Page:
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Should ‘Fantastic Beasts’ be directed by Alfonso Cuarón? We battle it out here!

Should ‘Fantastic Beasts’ be directed by Alfonso Cuarón? We battle it out here!

Two of our most opinionated writers, Caleb Graves of MuggleNet and Alohomora!, and Irvin K. – who is best known as hpboy13 over in The Three Broomsticks editorials – decided to provide their individual viewpoints on the rumors of Alfonso Cuarón directing the new Fantastic Beasts movie. While each of them agree that Cuarón provided Harry Potter fans with an extremely poor adaptation to the Harry Potter and the Prisoner of Azkaban film, their agreement ends there.

Caleb and Irvin provide sound reasoning on each side of the discussion as to why and why not Alfonso Cuarón should direct Fantastic Beasts. But we want to know how you feel. Write in your opinion in our comments area below and share your thoughts on the subject.

Here is Caleb’s point of view as to why he feels Cuarón is the RIGHT choice:

Caleb Graves

Caleb Graves

I can still remember walking out of the midnight screening of Harry Potter and the Prisoner of Azkaban. After a couple of hours of extreme frustration, I forced my way out of the movie theater, desperate for fresh air. I turned to my nearest friend and bluntly declared, “Alfonso Cuarón ruined that movie.”

The third Harry Potter book was my favorite to that point in the series, and I was furious with this new director who had taken over for Chris Columbus. He had completely botched the story! No Marauders?! Come on.

Despite this dreadful memory, I think Alfonso Cuarón is the perfect director for Fantastic Beasts, as new rumors suggest might just be a possibility.

While I still argue that it was the worst adapted film of the entire film series, I have now come to appreciate Cuarón’s Prisoner of Azkaban as a film on its own, rather than solely a book adaptation. This was heavily influenced by the director later making films that made him one of my favorite directors. He was behind the very wonderful Children of Men in 2006 and also worked as a producer on Pan’s Labyrinth from that same year, two films that brought a beautiful and unique story to the screen.

Then came Gravity just last year, that reunited the director with Potter producer David Heyman. The result was the most incredible cinematic experience through which I have ever sat. Cuarón has proven himself as one of Hollywood’s frontrunners – the frontrunner I would argue – in achieving unparalleled wonder on the big screen.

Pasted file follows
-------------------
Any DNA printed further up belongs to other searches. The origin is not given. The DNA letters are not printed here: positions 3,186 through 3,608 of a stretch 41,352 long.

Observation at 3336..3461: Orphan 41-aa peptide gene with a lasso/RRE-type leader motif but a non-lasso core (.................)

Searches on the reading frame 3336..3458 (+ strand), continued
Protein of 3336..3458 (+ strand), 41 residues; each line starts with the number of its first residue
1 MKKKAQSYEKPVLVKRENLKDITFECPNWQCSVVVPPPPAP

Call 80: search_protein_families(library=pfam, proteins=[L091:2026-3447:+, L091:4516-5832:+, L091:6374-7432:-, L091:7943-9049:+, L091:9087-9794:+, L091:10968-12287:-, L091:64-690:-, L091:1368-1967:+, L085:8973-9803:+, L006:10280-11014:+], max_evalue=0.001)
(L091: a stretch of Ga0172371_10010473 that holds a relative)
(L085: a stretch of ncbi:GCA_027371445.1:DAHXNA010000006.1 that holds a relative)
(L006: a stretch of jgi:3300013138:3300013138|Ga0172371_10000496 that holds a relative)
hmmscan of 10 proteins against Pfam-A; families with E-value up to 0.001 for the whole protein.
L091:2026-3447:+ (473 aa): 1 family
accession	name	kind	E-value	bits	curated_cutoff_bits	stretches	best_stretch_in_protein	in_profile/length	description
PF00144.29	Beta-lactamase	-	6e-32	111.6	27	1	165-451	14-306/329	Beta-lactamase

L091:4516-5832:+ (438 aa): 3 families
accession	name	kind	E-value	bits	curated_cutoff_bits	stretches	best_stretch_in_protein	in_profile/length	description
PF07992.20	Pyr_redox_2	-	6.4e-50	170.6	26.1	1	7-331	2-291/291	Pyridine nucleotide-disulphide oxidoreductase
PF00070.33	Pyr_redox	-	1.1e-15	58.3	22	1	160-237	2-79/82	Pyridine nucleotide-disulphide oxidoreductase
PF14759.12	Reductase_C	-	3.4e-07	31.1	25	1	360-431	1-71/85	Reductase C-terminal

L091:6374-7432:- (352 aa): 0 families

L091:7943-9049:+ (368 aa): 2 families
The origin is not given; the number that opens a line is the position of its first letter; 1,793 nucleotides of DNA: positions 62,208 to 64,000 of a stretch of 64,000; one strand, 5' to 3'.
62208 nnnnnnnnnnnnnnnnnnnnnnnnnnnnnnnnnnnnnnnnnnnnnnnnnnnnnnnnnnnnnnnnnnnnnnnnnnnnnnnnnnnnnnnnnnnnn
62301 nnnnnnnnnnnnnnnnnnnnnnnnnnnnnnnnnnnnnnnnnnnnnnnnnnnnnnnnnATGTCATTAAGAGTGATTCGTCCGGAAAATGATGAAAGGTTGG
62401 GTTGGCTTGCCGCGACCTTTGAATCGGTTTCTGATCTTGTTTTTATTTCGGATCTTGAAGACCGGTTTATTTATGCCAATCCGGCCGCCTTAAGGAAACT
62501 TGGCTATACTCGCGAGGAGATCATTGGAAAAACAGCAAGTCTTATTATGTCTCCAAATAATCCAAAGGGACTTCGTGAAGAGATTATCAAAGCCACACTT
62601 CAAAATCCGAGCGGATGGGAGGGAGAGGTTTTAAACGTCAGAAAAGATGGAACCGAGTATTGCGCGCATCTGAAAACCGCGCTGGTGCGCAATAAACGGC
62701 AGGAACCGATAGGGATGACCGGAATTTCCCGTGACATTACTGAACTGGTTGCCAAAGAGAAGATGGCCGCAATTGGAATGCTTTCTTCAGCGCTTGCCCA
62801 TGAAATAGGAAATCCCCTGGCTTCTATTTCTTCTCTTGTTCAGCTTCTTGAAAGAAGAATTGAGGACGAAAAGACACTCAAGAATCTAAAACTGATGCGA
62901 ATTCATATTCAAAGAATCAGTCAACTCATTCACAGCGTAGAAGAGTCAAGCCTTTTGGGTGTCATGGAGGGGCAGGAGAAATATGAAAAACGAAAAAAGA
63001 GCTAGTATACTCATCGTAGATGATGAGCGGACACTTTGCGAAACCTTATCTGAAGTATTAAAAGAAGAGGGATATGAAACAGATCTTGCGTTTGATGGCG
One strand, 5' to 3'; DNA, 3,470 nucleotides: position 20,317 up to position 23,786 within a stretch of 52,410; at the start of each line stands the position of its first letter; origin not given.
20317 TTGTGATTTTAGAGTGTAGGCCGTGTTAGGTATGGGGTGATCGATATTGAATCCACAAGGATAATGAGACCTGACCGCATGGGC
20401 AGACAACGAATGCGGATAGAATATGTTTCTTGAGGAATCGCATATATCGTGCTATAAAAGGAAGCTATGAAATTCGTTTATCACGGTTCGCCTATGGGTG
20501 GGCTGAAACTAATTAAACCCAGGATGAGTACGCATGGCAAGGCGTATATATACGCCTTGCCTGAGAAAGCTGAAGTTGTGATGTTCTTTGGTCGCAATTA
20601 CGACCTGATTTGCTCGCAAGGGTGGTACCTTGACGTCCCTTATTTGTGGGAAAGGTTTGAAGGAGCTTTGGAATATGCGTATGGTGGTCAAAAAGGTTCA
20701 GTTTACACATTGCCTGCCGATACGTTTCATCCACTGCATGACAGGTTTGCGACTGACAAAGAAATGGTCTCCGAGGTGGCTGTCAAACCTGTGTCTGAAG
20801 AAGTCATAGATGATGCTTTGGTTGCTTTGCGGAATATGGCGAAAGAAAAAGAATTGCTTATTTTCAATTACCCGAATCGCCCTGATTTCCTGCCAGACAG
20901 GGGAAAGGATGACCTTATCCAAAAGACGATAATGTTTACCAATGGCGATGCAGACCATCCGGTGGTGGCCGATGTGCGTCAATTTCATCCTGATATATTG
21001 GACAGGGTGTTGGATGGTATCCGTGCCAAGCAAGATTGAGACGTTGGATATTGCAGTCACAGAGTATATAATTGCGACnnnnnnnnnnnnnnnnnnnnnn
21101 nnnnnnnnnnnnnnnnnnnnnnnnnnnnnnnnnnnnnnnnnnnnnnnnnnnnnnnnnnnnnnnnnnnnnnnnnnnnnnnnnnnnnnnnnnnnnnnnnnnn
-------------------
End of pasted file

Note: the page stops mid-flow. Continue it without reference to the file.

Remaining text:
So I think it is fantastic that the director might just sit lead chair for the Fantastic Beasts adaptation out in 2016. It’s not a sure bet – early rumors rarely land true – but it’s possible!

While I think he did a poor job in adapting Rowling’s third Harry Potter novel, a similar risk does not exist with the new film. Sure, there is the Hogwarts textbook, but that is not the full source material Rowling will use when she pens the screenplay. Instead, it will be something completely original, and she and Cuarón would be able to collaborate terrifically on that front.

He would be able to bring a stunning beauty to Scamander’s adventures with the many magical creatures. We are sure to see some pretty impressive landscapes and environments through these quests, and Cuarón has shown his mastery of such in films like Pan’s Labyrinth. He also does an incredible job of capturing a powerful mood throughout a film. The mood through Prisoner of Azkaban may have not lined up with the book in some ways, but as an actual film, it was powerfully gripping. He did more of the same in his other works, including Gravity.

Rowling will bring to life a completely new section of her massive world with this script and film, and that is going to be the most important part of making the movie. Cuarón did this so well in the dystopian world of Children of Men; the attention to detail was everywhere. His talents are hardly limited to any “type” of movie, so he should be just as masterful with Scamander’s story.

Warner Bros. will want to attract the same fans that made the eight Harry Potter films into huge blockbusters, but they will also want something fresh and unique. This film will open a new chapter into the Wizarding universe, and Cuarón has constantly proven himself to be one of the most talented and innovative filmmakers in the business.

Even if you hated Prisoner of Azkaban as an adaptation – just like I did – do not jump to write him off here. He would do Fantastic Beasts an excellent service.

And here is Irvin K. with his thoughts as to why Cuarón is the WRONG choice:

Irvin K.

Irvin K.

The day the Harry Potter movies went to hell can very easily be traced back to one key moment: when Chris Columbus left the reins of the franchise to be picked up by Alfonso Cuarón.  Cuarón single-handedly ruined the rest of the film franchise.  Which is why him directing Fantastic Beasts is pretty much the worst thing that could happen to the Potter fandom right now.